Published: 17/04/2003, Volume II3, No. 5851 Page 5 6
Dr Peter Homa, chief inspector of the Commission for Healthcare Audit and Inspection, was asked to quit by shadow chair Professor Sir Ian Kennedy because of a clash about how the new body should be created, HSJ has learned.
Publicly, both have insisted 'personal differences'were at the root of the rift, which emerged last week.
But sources in the scrutiny world insisted that differences between the former chair of the Bristol inquiry and Dr Homa centred on Sir Ian's determination to create CHAI 'from scratch', and his fear that Dr Homa wanted to build too much on the CHI model. One well-placed source said: 'Peter had a set of assumptions that problems had already been cracked by CHI.'
He confirmed: 'This is not about personalities but about the best way to create a new organisation'.
Sir Ian was keen to 'wrestle with intellectual issues' about what the organisation will be, while Dr Homa was keen to build on the learning from CHI and quickly make managerial appointments, the source said.
But another source said that Dr Homa's views were tested during the intensive recruitment process, which ended with his appointment on February 13. He added that although Dr Homa had spent the balance of his time putting the infrastructure of the body in place, he had been given little opportunity to demonstrate which model he preferred.
A CHI insider said there was 'a classical design flaw in having a hands-on chair', which was a 'model that is fraught with difficulties', and ran contrary to much management and corporate governance good practice. Another source said that the rift simply came down to 'two blokes trying to run the show'.
Privately, CHI insiders admitted to fury about both Sir Ian's decision to ask Dr Homa to stand down, and the way the situation was handled.
Several CHI commission members accused Sir Ian of behaving as though he was an executive chair, and questioned the accountability arrangements for his role.
Sir Ian told HSJ: 'It was made very clear to everybody at the outset that I was being asked to be a hands-on chair, and that in my view on the question of working out what sort oforganisation it would be, I would be heavily involved'.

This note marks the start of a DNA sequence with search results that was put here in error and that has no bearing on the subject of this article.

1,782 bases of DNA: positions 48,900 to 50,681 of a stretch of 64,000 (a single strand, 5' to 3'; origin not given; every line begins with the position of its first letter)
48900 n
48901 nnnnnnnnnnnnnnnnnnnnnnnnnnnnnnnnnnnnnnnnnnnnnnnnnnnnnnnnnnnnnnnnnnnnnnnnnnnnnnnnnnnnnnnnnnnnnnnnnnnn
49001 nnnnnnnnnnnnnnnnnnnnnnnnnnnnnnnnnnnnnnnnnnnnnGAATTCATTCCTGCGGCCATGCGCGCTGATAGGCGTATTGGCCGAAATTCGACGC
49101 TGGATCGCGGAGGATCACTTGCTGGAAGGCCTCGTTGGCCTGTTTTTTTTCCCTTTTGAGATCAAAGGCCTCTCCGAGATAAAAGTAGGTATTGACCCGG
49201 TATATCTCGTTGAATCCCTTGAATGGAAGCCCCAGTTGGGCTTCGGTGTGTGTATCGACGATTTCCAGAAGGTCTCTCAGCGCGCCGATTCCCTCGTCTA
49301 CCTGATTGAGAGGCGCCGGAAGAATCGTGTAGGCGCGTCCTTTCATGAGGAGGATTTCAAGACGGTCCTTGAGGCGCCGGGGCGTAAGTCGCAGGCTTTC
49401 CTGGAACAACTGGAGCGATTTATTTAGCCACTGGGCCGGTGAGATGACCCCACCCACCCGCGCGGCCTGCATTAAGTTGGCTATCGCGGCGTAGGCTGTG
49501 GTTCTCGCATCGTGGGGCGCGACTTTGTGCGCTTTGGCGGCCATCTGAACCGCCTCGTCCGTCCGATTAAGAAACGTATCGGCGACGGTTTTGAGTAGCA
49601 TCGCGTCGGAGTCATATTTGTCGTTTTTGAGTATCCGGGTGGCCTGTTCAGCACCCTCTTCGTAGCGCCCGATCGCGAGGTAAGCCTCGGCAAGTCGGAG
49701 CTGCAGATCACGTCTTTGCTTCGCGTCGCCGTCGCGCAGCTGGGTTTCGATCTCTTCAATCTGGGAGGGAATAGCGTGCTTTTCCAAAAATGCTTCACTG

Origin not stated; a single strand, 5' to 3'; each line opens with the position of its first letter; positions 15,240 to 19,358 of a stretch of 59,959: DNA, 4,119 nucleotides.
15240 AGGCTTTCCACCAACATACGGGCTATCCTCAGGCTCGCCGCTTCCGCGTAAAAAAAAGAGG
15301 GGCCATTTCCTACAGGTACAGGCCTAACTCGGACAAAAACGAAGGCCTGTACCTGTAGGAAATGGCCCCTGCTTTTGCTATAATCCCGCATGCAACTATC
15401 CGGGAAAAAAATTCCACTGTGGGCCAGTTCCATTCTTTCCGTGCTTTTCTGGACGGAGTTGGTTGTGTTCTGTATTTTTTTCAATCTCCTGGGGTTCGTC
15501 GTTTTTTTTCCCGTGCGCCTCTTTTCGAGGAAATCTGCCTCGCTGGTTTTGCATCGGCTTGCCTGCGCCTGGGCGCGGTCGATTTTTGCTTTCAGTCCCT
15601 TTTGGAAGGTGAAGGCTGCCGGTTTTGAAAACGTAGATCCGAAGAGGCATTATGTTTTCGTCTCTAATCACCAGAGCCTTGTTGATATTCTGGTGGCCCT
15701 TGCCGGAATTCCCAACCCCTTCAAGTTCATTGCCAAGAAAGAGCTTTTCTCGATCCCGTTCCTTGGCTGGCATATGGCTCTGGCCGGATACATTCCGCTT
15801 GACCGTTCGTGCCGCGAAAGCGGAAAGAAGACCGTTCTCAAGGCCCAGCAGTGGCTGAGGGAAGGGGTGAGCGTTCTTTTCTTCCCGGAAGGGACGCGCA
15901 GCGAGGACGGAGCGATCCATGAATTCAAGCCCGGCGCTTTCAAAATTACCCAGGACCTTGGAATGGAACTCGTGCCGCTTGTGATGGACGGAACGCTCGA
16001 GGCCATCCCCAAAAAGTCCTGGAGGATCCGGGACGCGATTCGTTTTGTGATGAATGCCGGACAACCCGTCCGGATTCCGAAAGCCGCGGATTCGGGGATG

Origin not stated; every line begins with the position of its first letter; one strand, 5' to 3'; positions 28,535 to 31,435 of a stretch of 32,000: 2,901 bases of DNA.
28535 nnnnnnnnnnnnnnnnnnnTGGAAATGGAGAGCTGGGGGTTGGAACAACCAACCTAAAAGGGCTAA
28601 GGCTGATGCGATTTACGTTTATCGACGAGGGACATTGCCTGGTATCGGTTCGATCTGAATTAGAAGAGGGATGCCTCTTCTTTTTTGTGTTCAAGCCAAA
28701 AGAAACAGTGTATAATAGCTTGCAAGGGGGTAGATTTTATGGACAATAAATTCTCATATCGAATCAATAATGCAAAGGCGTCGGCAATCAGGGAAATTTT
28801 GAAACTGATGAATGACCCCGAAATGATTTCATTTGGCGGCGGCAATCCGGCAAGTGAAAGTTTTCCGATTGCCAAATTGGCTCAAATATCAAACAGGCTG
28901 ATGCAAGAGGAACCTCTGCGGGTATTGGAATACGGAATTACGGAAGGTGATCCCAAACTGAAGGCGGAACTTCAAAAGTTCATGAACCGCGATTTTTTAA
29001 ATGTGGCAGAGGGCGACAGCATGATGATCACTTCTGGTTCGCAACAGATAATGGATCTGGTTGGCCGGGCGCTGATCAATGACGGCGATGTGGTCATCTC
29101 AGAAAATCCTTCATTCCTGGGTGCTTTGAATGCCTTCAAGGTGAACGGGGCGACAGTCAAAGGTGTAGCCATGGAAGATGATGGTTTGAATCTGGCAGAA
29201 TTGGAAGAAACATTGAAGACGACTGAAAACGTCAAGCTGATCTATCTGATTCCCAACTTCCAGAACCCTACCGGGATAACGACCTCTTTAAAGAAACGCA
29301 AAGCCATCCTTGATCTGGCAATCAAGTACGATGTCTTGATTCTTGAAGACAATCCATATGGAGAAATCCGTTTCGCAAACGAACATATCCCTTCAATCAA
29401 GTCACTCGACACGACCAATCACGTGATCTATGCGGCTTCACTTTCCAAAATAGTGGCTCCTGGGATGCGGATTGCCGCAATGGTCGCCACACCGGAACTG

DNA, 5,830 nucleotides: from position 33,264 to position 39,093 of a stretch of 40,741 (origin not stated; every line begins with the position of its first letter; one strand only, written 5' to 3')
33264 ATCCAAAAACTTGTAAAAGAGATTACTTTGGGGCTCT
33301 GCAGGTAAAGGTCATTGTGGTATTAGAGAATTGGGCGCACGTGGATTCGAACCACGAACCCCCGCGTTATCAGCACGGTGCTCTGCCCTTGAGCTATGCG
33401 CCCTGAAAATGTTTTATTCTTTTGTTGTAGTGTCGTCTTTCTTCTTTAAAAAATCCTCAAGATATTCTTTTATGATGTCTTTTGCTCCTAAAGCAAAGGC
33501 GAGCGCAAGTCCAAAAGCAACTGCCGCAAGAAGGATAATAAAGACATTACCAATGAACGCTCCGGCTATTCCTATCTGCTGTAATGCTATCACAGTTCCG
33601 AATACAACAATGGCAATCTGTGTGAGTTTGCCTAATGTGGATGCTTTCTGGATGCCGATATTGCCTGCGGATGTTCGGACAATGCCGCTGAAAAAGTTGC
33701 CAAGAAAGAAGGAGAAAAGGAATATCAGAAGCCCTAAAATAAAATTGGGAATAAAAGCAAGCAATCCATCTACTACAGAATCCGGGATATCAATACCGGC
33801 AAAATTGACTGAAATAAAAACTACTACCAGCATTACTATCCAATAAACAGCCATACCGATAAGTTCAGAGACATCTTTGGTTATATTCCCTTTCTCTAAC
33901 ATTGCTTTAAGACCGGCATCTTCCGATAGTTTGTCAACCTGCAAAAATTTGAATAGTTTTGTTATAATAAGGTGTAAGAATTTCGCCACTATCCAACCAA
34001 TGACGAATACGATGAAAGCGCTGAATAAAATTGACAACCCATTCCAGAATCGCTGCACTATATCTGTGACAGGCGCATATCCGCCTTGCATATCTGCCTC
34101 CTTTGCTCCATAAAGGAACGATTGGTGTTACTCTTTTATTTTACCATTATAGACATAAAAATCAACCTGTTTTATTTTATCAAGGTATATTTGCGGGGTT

Sir Ian is understood to have appointed about 10 commission members to CHAI, though a formal announcement has yet to be made. But CHAI commissioners told HSJ they had not been consulted about his decision to ask the chief inspector to stand down.
CHI chair Dame Deirdre Hine told CHI commissioners and board members about the decision on Dr Homa before Sir Ian's first attendance at a CHI board meeting last Thursday.
One commissioner said: 'All commissioners knew before the board meeting started - there was a feeling of awkwardness.'
During the public part of the meeting, at which Sir Ian and Audit Commission chair James Strachan discussed their vision for inspection, one commissioner tackled Sir Ian on issues apparently relating to Dr Homa.
Dame Deirdre closed down debate, as Dr Homa's situation was due to be discussed in a private session, but those present said there was 'a lot of anger and aggression', with the commissioner following Sir Ian out of the room to continue the row.
On Friday, Dame Deirdre confirmed that Dr Homa was to stand down at the request of Sir Ian, following press reports.
She said she was 'saddened and concerned' about the decision, which was a 'serious set-back' for CHAI.
In a press release, she said Dr Homa was the 'obvious and ideal choice for the role... and will be very difficult to replace'.
A CHI source said commissioners felt angry and there had been some tears over the matter. And one commissioner said a lot of CHI directors would now be looking for jobs elsewhere. Dr Homa remains in post as chief executive of CHI.